Air, water, and soil pollution issues fall disproportionately on low-wealth Black, Indigenous, and People of Color (BIPOC) populations and communities. Community-based participatory research provides a model and tools for communities to take science and research into their own hands.
Science Lead: Dr. Sacoby Wilson
Low-wealth Black, Indigenous, and People of Color (BIPOC) populations and communities are differentially burdened by environmental hazards, locally unwanted land uses (LULUs), and air, water, and soil pollution due to inequities in zoning, planning, and development, and implementation and enforcement of environmental rules and regulations. These groups experience environmental racism which is a major driver of environmental health inequities. INPOWERment science is needed to put science and scientific tools into the hands of populations and communities with environmental justice and health issues. Community science approaches including community-based participatory research (CBPR) provide models and tools for communities to take science and research into their own hands and seek action and justice.
For more than a decade, Dr. Sacoby Wilson, associate professor in the Maryland Institute for Applied Environmental Health, and the Center for Community Engagement, Environmental Justice, and Health (CEEJH) have worked hand-in-hand with frontline and fence line communities to better understand the causes and effects of hazardous environmental situations. In addition to working to solve critical pollution issues, they’ve also built a better model for doing environmental science. They have pioneered new forms of radically participatory community-based science in order to help build agency and understanding with their local partners, taking science out of the ivory tower and giving it back to the people.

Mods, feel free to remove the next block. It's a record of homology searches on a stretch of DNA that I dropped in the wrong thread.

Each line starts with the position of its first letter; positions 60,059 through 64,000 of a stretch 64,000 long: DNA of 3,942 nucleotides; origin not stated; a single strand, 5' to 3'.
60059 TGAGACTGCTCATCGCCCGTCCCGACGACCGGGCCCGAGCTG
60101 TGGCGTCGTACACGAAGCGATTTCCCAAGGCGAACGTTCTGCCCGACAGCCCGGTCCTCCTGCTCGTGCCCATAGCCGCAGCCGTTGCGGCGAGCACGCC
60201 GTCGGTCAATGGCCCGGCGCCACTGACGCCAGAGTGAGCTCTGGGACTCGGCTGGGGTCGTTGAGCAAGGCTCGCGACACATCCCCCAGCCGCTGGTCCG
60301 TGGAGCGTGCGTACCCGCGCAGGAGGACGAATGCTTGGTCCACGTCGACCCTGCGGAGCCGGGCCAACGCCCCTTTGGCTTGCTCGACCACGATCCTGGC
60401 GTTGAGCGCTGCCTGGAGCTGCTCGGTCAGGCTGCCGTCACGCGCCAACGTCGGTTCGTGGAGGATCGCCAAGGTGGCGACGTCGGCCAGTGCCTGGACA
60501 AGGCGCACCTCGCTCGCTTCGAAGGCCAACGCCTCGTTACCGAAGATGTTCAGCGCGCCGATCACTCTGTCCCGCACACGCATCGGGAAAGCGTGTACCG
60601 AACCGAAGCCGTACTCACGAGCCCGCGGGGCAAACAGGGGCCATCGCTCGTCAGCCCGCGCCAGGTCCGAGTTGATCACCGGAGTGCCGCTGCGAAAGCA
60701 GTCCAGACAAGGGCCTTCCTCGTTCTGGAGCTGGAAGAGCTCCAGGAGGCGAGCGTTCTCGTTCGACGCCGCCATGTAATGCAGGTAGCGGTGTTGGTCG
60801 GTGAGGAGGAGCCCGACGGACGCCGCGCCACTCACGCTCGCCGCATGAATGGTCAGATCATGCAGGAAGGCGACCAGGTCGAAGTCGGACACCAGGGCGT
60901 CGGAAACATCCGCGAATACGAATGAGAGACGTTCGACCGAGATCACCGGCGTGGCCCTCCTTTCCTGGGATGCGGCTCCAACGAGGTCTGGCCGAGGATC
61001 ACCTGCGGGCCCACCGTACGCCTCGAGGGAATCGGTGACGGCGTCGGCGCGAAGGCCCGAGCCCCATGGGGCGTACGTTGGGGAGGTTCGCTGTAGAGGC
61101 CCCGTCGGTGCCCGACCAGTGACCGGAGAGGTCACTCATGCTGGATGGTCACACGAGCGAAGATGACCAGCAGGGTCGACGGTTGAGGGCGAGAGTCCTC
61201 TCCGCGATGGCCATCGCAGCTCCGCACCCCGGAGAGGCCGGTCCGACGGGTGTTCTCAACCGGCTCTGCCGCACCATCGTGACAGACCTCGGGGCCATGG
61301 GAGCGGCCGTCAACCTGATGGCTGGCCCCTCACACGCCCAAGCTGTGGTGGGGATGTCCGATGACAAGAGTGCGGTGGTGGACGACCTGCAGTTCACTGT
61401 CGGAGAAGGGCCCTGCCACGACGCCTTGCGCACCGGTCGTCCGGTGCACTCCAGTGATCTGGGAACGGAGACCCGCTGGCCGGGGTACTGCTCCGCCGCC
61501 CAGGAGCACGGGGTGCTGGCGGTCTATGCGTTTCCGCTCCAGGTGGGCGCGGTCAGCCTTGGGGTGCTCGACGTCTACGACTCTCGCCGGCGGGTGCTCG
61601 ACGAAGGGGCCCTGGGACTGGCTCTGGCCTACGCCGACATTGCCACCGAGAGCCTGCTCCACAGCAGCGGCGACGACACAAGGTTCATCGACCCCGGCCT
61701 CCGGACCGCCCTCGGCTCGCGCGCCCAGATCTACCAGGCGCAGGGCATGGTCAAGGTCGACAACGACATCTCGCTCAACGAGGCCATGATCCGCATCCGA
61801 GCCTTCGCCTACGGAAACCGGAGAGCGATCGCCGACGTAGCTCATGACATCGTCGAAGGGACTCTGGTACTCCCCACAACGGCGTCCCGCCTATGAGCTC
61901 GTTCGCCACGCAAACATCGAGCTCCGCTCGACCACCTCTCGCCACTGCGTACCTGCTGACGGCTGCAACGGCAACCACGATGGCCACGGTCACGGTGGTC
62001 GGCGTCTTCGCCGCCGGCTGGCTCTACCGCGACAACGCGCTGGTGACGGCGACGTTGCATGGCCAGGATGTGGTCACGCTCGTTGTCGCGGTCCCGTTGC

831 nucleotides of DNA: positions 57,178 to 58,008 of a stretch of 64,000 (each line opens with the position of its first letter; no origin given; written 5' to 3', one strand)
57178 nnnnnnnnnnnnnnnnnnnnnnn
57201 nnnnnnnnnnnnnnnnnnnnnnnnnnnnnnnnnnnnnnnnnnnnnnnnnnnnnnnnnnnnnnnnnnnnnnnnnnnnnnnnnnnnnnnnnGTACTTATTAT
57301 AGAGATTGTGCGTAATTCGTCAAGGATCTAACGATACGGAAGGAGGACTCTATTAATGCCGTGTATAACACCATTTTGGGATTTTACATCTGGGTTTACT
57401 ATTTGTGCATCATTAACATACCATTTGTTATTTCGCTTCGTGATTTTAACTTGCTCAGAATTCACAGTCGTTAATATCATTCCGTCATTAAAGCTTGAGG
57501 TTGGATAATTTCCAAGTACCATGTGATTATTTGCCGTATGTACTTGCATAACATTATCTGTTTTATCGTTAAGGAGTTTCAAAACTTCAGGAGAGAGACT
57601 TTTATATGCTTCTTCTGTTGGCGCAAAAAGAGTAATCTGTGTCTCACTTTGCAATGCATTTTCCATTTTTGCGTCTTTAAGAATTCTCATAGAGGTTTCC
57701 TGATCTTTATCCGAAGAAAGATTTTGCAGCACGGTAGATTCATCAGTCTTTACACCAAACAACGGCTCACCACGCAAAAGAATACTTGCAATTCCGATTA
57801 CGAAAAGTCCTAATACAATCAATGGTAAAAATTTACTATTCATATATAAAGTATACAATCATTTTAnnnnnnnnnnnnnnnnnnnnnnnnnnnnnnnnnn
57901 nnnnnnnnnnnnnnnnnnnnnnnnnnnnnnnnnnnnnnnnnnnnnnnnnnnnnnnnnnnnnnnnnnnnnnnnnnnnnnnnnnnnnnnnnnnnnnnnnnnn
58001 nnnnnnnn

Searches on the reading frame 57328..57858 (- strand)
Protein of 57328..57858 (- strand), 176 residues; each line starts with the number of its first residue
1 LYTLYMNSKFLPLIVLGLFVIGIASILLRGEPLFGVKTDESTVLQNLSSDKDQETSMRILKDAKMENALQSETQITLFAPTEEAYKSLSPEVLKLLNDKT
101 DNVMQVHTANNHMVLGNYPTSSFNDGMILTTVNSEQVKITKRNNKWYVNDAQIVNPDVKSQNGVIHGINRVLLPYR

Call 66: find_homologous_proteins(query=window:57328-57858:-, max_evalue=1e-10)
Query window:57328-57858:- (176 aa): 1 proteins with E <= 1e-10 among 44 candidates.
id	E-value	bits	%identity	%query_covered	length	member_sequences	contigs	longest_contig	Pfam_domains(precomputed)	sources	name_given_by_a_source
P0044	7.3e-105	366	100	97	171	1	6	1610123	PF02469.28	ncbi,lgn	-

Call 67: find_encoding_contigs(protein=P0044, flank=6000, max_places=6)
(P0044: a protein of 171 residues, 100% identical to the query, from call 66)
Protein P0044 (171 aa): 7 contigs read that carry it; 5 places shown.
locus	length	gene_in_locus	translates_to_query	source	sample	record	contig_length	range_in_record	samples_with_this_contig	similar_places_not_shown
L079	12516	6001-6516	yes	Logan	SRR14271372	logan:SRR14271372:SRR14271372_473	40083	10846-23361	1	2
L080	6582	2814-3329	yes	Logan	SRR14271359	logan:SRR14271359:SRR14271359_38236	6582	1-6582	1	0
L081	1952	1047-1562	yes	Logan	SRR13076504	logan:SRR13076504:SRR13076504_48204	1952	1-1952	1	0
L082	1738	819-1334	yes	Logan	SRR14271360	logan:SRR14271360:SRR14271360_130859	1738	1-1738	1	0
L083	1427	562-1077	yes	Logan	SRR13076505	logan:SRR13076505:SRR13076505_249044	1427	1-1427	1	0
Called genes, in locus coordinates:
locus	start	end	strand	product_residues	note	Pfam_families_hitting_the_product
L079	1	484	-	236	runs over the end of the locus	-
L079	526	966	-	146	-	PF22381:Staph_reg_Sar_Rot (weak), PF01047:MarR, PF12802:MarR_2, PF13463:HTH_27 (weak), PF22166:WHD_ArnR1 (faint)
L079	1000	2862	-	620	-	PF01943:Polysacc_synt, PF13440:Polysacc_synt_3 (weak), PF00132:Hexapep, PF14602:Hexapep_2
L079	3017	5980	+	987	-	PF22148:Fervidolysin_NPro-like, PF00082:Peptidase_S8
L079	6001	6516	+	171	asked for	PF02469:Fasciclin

CEEJH advances environmental justice by developing community-university partnerships, using the community-based participatory research (CBPR) approach, citizen science, community-owned and managed research (COMR) principles, the Science Inpowerment Model, and the Collaborative-Problem Solving Model (CPSM) with a focus on equitable planning, healthy zoning, and sustainable community development. We train residents impacted by local unwanted land uses (LULUs); air, water, and soil pollution; and other environmental hazards to become citizen scientists using these community-based frameworks.
The Community Science & Environmental Justice fund is a small, fast grants program designed to quickly respond to urgent community needs and spur action. Thanks to the support of the Footprint Coalition, we have $50,000 that we're going to contribute to community science and environmental justice projects here on Experiment. We will back each project up to 50% of the project cost (up to $5,000/project). The funds will be distributed on a first-come, first-serve basis. The sooner you fill out a project application the better (use the "start a project" link below). In addition to the funding, we hope to stay engaged with the projects as mentors and supporters, helping in any way we can to make the projects a success.
Reach out if you have any questions. Better yet: start and submit your project!